Eleni Aroni PsyT & Coach

Tools of Transformation
“walk your walk”

“One of the best means for arousing the wish to work on yourself is to realise that you may die at any moment” Gurdjieff

I am writing this article with the intention to inspire you to get more acquainted with the literature of the spirit.
Joseph Campbell wrote:
“One of our problems today is that we are not well acquainted with the literature of the spirit. We’re interested in the news of the day and the problems of the hour”

The first common attitude that all spiritual paths have, is a method of “working” or a certain practice.
No matter what practice we choose-whether it is meditation, prayer, yoga, reading inspirational books, getting guidance or any other, there are three criteria that we have to consider:

• Does the practice assist me to become more mindful, awake and open to my life?
• Or is it actually supporting my cherished illusions about myself, even the negative ones?
• Does it cultivate a sense of Presence and emphasise the importance of being in contact with my life here and now?

• Does it support me in exploring some of the uncomfortable aspects and limitations of my personality?
• Many paths offer a kind of “spiritual glamour” reassuring followers that they are somehow separate from and better than the mass of humanity and that they can soon expect to receive grandiose and cosmic powers.
• While attaining extraordinary powers is always possible, they are more often a distracting sidetrack than a mark of genuine realisation (On the other hand, any path that is continually shaming or judging us is also probably unbalanced).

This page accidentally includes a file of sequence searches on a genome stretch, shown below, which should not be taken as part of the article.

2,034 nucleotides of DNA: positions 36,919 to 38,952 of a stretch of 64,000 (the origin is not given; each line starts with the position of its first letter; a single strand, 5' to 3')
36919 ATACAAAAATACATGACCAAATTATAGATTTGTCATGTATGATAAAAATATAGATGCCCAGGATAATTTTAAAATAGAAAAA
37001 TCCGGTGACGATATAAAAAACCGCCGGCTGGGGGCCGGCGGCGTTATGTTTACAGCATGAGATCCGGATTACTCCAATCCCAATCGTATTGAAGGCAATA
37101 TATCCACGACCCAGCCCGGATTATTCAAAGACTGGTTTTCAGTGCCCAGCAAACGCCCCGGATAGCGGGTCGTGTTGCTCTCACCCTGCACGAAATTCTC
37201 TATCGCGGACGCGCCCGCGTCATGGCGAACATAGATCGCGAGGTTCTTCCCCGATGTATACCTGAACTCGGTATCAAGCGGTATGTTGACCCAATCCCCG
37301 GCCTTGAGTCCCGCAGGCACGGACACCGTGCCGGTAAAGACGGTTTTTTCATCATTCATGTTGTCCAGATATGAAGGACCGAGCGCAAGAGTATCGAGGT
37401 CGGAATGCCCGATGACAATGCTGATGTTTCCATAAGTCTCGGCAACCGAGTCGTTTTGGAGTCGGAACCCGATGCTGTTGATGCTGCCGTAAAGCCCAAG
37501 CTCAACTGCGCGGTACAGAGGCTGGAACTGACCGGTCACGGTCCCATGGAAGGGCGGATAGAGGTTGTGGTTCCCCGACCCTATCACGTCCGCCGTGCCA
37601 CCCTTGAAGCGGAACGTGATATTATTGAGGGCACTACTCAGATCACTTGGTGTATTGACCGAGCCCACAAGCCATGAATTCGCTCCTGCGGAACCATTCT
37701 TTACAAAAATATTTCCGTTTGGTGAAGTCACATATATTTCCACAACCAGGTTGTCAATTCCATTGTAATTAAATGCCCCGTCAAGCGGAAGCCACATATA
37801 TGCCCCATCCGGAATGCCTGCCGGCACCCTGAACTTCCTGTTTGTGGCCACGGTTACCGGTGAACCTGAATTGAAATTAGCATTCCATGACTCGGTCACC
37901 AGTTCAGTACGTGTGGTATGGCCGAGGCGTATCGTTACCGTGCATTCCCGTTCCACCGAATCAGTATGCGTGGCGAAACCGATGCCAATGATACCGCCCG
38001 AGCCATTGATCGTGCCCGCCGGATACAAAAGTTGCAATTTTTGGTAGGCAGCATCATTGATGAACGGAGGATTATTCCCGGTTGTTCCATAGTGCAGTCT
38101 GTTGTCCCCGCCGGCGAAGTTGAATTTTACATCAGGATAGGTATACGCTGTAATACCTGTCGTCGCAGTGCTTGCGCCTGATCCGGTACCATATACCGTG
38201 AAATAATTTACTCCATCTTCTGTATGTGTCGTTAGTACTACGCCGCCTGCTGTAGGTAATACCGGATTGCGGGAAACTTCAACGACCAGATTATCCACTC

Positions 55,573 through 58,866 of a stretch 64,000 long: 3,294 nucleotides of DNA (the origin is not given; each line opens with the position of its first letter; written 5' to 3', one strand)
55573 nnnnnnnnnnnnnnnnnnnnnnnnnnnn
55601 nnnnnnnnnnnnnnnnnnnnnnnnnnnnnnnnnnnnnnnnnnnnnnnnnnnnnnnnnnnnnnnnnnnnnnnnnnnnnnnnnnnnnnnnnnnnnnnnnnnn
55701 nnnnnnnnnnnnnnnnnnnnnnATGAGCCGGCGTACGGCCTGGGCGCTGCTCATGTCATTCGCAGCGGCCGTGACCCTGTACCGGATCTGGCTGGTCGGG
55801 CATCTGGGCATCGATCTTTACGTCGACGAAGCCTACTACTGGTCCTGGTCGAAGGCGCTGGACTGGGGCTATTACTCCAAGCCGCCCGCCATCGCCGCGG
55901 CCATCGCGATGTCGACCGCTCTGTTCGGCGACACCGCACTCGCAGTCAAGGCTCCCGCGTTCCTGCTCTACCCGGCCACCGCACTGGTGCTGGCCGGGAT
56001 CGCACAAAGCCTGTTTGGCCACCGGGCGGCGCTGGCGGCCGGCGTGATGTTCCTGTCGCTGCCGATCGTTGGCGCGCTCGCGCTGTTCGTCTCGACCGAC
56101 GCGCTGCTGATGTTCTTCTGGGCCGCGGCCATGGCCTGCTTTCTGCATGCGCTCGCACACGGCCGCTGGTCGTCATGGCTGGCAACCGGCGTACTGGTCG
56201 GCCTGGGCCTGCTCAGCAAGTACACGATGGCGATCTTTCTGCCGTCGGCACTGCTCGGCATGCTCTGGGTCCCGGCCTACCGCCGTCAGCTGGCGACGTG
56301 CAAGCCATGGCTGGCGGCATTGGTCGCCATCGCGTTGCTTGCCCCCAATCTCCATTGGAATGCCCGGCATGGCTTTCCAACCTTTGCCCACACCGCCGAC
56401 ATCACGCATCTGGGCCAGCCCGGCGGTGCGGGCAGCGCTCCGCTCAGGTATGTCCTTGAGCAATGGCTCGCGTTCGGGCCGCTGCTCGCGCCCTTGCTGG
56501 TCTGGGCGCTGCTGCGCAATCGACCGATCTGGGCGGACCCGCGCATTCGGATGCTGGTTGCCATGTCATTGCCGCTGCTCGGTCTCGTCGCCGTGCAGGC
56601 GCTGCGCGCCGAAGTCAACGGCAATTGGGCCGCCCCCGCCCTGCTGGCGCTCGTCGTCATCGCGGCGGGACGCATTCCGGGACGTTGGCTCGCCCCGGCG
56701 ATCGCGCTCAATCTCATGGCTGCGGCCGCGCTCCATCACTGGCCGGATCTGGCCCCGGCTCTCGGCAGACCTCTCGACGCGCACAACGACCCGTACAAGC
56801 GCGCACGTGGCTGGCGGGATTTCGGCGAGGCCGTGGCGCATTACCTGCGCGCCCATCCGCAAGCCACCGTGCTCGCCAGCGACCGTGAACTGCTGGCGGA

• Does the path or the practice encourage me to think for myself?
• Growth comes from the desire to look more deeply into our own natures as well as into the nature of reality.
• Ready made answers from gurus or hide-bound doctrines of any sort, discourage this process.
• Such “answers” may soothe our personality for a while, covering over our deeper anxieties and wounds, but their limitation is usually exposed when a real crisis comes along.

In fact, life is our greatest teacher.

Whatever we are doing can be instructive, whether we are at the office, or talking to our spouse, or driving a car on the freeway.
If we are present to our experiences, the impression of our activities will be fresh and alive, and we will always Learn something New from them.
But if we are not present, every moment will be like every other, and nothing of the preciousness of live will touch us.
• No single psychological tool or spiritual practice is right for everyone at all times.
• Our different states and confusions often require different choices.
• Sometimes our minds and hearts may be quiet, and we can easily engage in meditation, contemplation or visualisations.
• At other times, we will be tired and find that we cannot meditate, at such times perhaps prayer of chanting, or a waking meditation , will be more helpful.
• Our uniqueness, our personal individual constitution, our personality type, who we are at our core, might probably influence which practises we will be attracted to.
(The Wisdom of the Enneagram – Don Richard Riso and Russ Hudson pg 344 A Bantam Book/June 1999)

“If you would only switch on the light of awareness and observe yourself and everything around you throughout the day….
If you would see yourself reflected in the mirror of awareness the way you see your face reflected in a looking glass, that is, accurately, clearly, exactly as it is, without the slightest distortion or addition…
If you observed this reflection without any judgement or condemnation,
You would experience all sorts of marvellous changes coming about in you.
Only you will not be in control of those changes,
Or be able to plan them in advance,
Or decide how and when they are to take place.
It is this nonjudgmental awareness alone that heals and changes and makes one grow.
But in its own way and at its own time.”(Antony De Mello , The way to Love, New York, Doubleday, 1991 pg 145)

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